Sunday, March 20, 2011

The Pioneers: The Sources of the Susquehanna; a Descriptive Tale

Yes, that's the entire title, and I chose to use it to distinguish this novel from O Pioneers!, which might have come to your mind if I had only written The Pioneers.  This book is the first published (fourth chronologically) of the Leatherstocking Tales by James Fenimore Cooper, and it sold 3,500 copies before noon on the day it was published (1823).  Most famous of the Leatherstocking Tales is the second chronologically, The Last of the Mohicans, which is sometimes called >adopt reverent tone< THE GREAT AMERICAN NOVEL.  (Incidentally, this should remove a weight from the minds of all you aspiring American writers, in that, since Cooper has already written the great American novel, you don't have to!) I have chosen to read all five of them this year, and I was undecided whether to read them in order of chronology or of publication, until someone suggested doing the latter in order to more easily follow Cooper's development as a writer.  That appealed to me, so down I sat with The Pioneers.

Egads. After about 300 pages, I was considering greasing my eyeballs to allow them to slide over the text more quickly. It was, how you say, le boring.  And then, somewhere around page 325 (I'm guessing), the clouds parted, the sun beamed down, the birds sang and somebody smacked Cooper upside the head and said, "Get going!!"   Well. After that the plot took off galloping and didn't stop until a finish that crammed in everything.  Instead of spreading out the literary goodness over the entire novel, Cooper was rather stingy at the beginning, and then piled it on at the end.  Seriously, in approximately the last 100 pages, you will find  SPOILERS AHEAD>>>  entrapment, poaching, a weaponized stand off, a trial, a jailbreak, a wildfire, rescue of damsel in distress (twice), the death of a noble chief, appearance of a long lost friend/relative, revelation of a character's true identity, confession of true love, proposal and marriage, burial and romantic epitaphs, poetic speeches about death, the afterlife, wilderness, civilization, law and justice, and finally the hero walks off into the sunset.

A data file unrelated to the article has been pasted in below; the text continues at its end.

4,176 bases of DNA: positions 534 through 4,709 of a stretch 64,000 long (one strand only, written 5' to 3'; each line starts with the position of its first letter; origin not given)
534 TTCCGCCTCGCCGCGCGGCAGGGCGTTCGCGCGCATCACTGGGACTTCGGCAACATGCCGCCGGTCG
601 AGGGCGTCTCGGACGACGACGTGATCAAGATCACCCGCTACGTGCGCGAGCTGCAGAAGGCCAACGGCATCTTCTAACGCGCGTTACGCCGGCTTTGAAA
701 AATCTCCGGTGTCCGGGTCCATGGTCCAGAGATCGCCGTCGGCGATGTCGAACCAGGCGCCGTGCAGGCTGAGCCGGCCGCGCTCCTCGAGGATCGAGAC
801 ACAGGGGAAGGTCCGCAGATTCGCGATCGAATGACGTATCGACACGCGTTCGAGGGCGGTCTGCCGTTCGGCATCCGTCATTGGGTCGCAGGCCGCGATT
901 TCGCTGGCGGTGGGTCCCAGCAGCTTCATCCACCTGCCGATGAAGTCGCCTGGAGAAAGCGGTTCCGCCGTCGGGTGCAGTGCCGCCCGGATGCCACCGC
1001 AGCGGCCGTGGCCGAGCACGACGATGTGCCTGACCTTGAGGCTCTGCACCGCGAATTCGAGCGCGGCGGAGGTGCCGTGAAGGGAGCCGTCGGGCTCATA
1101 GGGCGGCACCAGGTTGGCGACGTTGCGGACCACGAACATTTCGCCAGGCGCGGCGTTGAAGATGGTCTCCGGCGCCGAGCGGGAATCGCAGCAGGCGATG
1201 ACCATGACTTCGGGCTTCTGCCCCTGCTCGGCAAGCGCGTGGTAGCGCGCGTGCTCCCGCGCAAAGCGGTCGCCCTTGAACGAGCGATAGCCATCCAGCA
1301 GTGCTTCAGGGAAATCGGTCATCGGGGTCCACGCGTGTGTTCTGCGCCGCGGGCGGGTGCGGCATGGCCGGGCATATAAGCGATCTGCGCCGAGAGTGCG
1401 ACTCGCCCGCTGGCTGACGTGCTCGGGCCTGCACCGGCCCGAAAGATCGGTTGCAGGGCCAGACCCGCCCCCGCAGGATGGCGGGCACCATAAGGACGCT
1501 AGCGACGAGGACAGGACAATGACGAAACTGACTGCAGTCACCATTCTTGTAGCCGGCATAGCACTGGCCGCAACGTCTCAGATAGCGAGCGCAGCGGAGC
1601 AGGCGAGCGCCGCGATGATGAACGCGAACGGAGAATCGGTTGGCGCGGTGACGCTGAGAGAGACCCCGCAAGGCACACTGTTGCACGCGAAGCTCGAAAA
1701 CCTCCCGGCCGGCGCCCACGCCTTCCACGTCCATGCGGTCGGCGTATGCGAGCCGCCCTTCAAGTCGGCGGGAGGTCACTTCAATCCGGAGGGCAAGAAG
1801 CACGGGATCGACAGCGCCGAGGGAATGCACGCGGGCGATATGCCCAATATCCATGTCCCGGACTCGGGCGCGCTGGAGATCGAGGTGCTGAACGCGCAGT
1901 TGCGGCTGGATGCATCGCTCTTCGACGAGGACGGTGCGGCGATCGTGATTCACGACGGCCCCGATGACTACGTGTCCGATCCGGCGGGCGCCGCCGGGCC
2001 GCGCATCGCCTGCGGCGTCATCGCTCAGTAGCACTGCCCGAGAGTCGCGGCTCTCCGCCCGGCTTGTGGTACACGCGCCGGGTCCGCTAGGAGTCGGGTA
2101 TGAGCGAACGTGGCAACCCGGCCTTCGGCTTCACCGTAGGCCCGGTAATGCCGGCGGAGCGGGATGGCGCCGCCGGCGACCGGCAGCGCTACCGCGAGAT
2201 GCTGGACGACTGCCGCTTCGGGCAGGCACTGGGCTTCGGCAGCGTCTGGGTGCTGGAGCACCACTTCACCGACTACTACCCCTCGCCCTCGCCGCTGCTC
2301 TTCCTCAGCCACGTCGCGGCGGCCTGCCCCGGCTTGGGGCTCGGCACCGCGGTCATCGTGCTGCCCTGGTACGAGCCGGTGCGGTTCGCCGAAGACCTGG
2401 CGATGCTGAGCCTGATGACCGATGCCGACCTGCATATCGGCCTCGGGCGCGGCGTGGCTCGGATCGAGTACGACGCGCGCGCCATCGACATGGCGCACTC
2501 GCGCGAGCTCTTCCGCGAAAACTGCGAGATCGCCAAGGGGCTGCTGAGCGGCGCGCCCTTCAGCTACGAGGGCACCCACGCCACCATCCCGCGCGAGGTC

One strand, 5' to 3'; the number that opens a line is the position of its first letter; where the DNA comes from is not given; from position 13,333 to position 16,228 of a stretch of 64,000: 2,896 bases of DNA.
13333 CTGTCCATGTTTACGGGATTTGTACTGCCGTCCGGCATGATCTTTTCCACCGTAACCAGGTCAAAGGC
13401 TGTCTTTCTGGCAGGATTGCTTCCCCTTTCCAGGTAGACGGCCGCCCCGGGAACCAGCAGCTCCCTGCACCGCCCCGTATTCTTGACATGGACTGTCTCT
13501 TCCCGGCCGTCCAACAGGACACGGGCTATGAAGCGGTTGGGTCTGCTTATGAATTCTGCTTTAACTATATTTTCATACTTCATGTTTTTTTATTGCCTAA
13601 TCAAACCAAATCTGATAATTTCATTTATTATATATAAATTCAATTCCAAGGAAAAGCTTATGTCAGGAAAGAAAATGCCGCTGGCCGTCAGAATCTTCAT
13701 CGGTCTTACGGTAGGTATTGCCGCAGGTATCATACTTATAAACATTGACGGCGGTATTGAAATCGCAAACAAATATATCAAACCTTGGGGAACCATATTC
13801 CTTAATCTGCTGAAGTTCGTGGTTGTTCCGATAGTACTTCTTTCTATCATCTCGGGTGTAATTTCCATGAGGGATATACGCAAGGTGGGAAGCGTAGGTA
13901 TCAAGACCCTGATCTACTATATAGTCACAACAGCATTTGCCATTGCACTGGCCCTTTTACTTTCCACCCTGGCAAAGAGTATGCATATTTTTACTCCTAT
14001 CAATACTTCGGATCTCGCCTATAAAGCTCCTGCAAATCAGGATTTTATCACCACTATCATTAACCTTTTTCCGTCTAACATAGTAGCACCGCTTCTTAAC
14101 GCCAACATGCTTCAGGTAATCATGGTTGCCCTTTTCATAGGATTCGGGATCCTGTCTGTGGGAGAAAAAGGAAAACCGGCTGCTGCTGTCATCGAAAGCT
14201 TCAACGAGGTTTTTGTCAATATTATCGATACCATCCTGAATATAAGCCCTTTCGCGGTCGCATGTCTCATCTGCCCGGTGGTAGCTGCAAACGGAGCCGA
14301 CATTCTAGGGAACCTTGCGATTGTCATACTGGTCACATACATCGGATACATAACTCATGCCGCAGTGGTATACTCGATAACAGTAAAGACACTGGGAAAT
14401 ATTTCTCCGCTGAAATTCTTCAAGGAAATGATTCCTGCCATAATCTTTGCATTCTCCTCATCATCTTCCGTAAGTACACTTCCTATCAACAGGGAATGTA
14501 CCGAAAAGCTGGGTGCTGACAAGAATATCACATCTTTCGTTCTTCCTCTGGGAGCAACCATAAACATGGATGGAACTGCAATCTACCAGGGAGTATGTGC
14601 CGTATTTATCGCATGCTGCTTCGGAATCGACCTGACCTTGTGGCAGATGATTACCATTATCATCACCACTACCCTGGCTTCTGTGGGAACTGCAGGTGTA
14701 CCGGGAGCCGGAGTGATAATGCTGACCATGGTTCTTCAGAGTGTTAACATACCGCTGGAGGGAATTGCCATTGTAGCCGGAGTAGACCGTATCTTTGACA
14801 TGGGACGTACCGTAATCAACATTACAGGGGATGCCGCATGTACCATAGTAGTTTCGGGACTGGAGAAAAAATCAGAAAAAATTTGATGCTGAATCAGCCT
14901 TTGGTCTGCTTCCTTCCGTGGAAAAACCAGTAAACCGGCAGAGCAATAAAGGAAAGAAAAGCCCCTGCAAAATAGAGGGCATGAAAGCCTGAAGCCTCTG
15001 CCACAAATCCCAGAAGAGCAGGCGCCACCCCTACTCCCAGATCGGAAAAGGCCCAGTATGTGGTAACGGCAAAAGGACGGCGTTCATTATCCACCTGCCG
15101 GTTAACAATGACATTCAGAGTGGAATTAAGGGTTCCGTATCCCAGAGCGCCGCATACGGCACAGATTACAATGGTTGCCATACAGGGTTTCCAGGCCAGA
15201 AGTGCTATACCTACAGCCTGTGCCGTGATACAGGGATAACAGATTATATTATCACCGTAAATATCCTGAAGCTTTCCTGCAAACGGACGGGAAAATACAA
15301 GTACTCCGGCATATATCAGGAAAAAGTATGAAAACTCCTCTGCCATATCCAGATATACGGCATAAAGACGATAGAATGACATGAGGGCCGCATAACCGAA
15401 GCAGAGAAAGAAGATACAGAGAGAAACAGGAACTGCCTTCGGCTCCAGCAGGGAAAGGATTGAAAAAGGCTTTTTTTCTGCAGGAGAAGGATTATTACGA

END SPOILERS

Now, before you think Cooper a tired cliche for having his hero walk off into the sunset, let me point out that The Pioneers was the first novel to contain such an exit. Far from cliche, this was original and very romantic (in the original sense of the word).  Also romantic is the continuous tension between wilderness and settlement.  Cooper addresses issues of environmental stewardship, conservation and use, and is possibly the first novelist to do so.  He also pointedly demonstrates the difference between justice and law, and the fact that the law exists to serve itself (or possibly power).  He devises a surprisingly universalist hero for an American in 1823, as can be seen in Hawkeye's statement that, although whites want to be buried facing east and Indians want to be buried facing west, after death they will meet in the land of the just.

Despite being far ahead of his time in many ways, there are other areas in which Cooper has not shed the conventional prejudices of his day.  The portrayal of black slaves and freedmen as childlike is similar to or slightly worse than that of Mark Twain's Huck Finn (written a generation later than the Leatherstocking Tales). Expect to see the "N" word in the first few chapters, used by black people as often as by whites.  That said, Cooper was the first American novelist to include African American characters at all, so even his stereotypical portrayal was a milestone. As for women, they are virtuous but mentally vacuous, occasionally fainting and getting into dangerous predicaments from which they require rescuing.  Their main functions are as daughters, servants and wives, but not mothers, interestingly. (Both mothers are dead).  A contemporary critic wrote of Cooper: "the women he draws from one model don't vary / All sappy as maples and flat as a prairie."  Despite these shortcomings, Cooper's portrayal of Native Americans is varied and complicated. He succeeds, through the course of the Leatherstocking Tales, in creating contrasts between some Native characters that are noble and heroic and others with few redeeming qualities.  In this, he demonstrates his view of Native Americans as a large group with certain tendencies, but comprised of individuals with different characters. In other words, they have the dignity and depth of any other human culture group.